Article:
Understanding the Impact of Energy Drinks on Children

Published: Tuesday, June 6, 2023

WellnessRetail Addictions Community AffairsCommunity DevelopmentEntertainment VarietyYouthEnergy

"With the recent attention surrounding energy drinks, there has been a growing concern about the safety of these beverages, particularly for children," states Omy Naidoo, a Newtricion wellness dietician.

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Naidoo adds, "However, it's worth noting that not all energy drinks are the same. For example, Prime, which is currently available in South Africa, is a hydration drink that does not contain caffeine or stimulants."

So, what sets hydration drinks apart from energy drinks? While hydration drinks provide glucose and electrolytes for replenishment, energy drinks contain stimulants such as caffeine, taurine, and ginseng. These stimulants can have adverse effects on the body, particularly when consumed in large quantities. Furthermore, energy drinks that contain artificial sweeteners have been associated with alterations in gut bacteria, which can impact glucose metabolism and potentially increase the risk of diabetes.

The risks associated with energy drinks for children and adolescents primarily stem from high caffeine consumption. Excessive intake of caffeine can lead to elevated blood pressure, sleep disturbances, headaches, stomach aches, and hyperactivity. During adolescence, a critical period for bone development, caffeine can interfere with calcium deposition, resulting in weaker bone formation. Additional side effects include heightened anxiety symptoms and irritability.

"Interestingly, even occasional consumption of energy drinks during adolescence has been linked to problematic health behaviors, such as increased smoking, alcohol consumption, excessive social media use, shortened sleep duration, and poor food choices. This is because caffeine can impact neural pathways in the brain, leading to dependency behaviors," adds Naidoo.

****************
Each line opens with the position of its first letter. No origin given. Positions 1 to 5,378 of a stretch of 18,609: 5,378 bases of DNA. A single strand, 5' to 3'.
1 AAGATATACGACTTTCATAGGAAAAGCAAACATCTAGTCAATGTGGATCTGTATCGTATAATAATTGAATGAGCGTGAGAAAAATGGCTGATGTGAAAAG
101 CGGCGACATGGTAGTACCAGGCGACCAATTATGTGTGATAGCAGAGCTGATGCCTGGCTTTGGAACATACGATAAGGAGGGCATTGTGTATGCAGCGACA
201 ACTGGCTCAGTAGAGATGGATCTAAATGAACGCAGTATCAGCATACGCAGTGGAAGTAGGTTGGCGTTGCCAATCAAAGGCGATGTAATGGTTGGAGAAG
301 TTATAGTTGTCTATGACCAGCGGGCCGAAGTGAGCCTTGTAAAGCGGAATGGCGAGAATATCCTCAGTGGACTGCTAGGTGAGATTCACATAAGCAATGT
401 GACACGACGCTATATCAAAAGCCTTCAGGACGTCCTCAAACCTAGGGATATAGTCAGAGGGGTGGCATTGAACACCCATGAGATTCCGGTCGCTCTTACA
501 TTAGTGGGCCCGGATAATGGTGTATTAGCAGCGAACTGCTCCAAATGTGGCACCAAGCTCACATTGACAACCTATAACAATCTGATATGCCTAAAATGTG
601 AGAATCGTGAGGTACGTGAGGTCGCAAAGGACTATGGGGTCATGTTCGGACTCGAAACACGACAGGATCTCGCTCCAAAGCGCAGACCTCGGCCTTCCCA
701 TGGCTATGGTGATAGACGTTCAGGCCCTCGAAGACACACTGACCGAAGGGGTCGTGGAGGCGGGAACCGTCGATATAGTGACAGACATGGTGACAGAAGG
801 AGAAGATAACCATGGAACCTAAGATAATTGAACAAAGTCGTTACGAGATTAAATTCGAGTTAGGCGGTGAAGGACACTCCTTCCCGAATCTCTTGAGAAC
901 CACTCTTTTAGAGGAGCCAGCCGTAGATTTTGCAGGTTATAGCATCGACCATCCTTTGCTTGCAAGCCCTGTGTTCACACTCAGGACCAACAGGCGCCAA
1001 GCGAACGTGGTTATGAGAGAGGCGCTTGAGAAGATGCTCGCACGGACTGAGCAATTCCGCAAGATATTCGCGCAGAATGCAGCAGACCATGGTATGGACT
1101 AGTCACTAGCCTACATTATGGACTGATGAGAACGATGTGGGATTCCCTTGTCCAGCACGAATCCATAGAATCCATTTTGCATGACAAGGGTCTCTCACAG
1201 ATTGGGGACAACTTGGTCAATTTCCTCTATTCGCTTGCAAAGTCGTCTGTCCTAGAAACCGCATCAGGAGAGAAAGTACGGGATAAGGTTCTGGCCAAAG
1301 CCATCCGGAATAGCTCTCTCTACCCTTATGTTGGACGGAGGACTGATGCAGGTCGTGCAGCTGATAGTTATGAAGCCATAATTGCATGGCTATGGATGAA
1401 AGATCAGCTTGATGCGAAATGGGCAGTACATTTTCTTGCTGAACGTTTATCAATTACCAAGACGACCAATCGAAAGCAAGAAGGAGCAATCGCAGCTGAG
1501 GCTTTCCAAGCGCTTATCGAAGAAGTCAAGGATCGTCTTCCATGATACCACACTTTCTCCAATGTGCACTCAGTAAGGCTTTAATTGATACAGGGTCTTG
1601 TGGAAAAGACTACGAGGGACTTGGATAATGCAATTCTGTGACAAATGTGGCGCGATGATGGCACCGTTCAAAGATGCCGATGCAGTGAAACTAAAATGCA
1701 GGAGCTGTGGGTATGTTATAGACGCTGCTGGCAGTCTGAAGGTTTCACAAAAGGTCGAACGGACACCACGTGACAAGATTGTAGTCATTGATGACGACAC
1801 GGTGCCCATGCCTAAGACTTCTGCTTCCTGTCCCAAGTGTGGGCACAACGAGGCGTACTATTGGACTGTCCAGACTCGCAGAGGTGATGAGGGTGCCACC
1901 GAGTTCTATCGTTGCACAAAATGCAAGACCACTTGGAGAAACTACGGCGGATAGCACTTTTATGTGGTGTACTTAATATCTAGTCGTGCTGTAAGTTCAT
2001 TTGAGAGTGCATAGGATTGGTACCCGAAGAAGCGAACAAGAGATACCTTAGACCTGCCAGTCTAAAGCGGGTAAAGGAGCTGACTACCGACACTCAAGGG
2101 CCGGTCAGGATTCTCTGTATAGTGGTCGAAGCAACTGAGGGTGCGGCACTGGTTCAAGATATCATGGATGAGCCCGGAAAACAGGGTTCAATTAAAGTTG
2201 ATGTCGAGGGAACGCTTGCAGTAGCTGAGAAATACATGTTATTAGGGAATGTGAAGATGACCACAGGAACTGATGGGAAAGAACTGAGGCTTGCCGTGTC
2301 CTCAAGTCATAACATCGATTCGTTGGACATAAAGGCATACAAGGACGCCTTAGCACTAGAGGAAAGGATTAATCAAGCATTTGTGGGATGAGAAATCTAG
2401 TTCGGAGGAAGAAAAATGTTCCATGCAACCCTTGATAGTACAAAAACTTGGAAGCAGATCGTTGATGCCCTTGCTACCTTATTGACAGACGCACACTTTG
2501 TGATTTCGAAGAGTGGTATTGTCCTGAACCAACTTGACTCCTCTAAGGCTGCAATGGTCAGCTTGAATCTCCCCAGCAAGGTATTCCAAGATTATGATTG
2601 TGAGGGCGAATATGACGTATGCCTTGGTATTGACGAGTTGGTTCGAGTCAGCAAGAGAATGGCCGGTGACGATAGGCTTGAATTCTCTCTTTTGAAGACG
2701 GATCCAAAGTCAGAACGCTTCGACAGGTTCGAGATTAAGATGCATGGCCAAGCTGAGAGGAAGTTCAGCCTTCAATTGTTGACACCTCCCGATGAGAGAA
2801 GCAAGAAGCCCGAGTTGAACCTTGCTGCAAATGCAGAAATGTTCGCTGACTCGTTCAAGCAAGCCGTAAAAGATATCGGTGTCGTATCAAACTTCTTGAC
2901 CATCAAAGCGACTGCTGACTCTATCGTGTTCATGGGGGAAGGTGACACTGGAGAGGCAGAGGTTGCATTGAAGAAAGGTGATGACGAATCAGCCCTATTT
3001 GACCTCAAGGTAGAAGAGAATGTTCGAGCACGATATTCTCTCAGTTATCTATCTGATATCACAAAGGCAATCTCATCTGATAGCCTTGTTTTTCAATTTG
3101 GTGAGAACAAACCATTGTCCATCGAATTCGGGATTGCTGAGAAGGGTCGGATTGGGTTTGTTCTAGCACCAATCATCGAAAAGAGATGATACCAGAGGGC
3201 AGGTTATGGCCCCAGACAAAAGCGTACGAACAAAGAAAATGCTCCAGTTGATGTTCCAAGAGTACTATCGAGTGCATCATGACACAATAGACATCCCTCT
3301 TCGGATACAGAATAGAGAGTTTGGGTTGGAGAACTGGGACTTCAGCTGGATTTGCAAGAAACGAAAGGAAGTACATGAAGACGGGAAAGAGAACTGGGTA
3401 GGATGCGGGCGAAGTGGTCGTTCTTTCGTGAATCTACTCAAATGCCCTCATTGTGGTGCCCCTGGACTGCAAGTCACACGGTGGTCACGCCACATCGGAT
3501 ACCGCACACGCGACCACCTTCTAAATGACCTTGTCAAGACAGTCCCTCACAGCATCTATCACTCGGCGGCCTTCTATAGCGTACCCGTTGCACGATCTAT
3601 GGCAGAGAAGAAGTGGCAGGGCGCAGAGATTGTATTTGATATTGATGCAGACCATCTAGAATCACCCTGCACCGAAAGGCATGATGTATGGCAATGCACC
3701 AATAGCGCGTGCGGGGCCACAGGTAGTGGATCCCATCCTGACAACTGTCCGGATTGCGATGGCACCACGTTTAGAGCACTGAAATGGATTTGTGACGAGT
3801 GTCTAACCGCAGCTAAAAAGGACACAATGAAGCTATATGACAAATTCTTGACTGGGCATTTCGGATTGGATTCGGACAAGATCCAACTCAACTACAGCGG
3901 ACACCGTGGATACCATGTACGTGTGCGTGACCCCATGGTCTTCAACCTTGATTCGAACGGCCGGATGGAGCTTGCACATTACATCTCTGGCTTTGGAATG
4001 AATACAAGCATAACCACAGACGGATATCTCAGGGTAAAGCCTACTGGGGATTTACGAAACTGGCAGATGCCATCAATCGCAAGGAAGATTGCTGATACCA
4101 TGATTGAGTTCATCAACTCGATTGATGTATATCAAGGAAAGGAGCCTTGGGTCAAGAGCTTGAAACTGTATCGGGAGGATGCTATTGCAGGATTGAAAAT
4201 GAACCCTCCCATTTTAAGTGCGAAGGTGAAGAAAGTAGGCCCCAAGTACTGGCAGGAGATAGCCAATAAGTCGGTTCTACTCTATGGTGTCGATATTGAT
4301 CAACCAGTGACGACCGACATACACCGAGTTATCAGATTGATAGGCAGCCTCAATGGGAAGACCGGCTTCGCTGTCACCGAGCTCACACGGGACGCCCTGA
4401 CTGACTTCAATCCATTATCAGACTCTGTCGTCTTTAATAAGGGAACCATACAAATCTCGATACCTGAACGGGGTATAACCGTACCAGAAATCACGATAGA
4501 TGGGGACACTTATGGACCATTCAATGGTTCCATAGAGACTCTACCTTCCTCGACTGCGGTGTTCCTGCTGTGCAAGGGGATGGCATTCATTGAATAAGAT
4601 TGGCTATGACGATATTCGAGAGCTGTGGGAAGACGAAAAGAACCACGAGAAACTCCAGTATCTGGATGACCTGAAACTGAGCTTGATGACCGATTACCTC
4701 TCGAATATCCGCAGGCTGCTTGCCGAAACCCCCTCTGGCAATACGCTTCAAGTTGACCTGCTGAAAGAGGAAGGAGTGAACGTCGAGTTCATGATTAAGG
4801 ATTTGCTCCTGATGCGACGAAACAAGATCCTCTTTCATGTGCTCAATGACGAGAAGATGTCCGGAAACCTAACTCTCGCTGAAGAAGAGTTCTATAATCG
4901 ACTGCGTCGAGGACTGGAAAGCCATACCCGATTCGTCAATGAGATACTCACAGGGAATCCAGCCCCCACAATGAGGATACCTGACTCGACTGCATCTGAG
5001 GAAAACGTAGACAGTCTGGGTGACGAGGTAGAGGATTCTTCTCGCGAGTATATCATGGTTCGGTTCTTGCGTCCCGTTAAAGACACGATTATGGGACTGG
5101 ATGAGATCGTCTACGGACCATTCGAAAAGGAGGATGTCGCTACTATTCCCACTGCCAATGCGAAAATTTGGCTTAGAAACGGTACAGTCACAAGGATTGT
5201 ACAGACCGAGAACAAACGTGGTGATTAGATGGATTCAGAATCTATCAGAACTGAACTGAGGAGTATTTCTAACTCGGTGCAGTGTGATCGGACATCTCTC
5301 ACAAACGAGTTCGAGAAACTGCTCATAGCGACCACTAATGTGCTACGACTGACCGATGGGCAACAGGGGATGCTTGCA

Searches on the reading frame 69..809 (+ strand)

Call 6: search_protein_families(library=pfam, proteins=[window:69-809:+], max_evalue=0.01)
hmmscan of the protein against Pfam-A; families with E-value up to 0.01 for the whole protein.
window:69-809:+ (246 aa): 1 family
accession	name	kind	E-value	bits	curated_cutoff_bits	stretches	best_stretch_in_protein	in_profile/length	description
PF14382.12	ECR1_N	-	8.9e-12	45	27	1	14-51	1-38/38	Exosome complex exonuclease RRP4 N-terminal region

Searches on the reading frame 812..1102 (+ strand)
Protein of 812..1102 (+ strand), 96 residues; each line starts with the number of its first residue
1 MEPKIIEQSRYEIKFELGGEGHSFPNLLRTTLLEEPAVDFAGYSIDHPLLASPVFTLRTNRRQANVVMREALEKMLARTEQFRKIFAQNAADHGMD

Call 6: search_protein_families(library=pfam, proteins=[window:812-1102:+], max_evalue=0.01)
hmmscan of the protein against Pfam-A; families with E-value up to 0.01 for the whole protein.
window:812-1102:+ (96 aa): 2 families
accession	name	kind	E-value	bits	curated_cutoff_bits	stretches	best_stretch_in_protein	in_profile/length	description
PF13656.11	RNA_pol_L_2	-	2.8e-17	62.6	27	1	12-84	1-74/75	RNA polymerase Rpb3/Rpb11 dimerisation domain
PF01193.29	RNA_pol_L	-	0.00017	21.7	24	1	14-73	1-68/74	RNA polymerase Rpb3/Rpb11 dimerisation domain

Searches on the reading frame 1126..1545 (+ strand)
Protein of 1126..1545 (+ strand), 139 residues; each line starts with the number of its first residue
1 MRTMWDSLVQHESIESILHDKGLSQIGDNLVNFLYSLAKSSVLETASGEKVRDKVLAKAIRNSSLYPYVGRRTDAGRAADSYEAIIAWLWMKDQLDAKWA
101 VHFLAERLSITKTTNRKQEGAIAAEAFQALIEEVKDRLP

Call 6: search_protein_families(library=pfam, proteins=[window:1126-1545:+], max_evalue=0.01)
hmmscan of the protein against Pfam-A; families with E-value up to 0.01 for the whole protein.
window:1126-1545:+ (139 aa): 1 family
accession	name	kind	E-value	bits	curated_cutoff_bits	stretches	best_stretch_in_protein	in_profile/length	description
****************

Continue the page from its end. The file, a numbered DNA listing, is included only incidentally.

According to the American Academy of Pediatrics, caffeinated beverages should be avoided for children under the age of 12. For adolescents aged 12 to 18, caffeine intake should be limited to 100mg per day, equivalent to a traditional cup of coffee, two cups of tea or diet soda, or half a bottle of caffeinated sports drinks.

Sugar-free energy drinks, with their low-calorie content and high caffeine levels, have gained popularity among young females with eating disorders, who use them to manage or lose weight. However, this trend can be hazardous and potentially detrimental to their health.

In conclusion, hydration and energy drinks are here to stay, but it's crucial to remember that they should not be the sole source of hydration. Children should consume six to eight cups of water daily, in addition to fruit juices and milk for optimal bone health. As parents, we must be mindful of the consumption of these drinks and encourage moderation. In some cases, the traditional cup of coffee may be a better alternative for improving concentration and focus in adolescents aged 12 to 18, as stated by Omy Naidoo, a Newtricion wellness dietitian.

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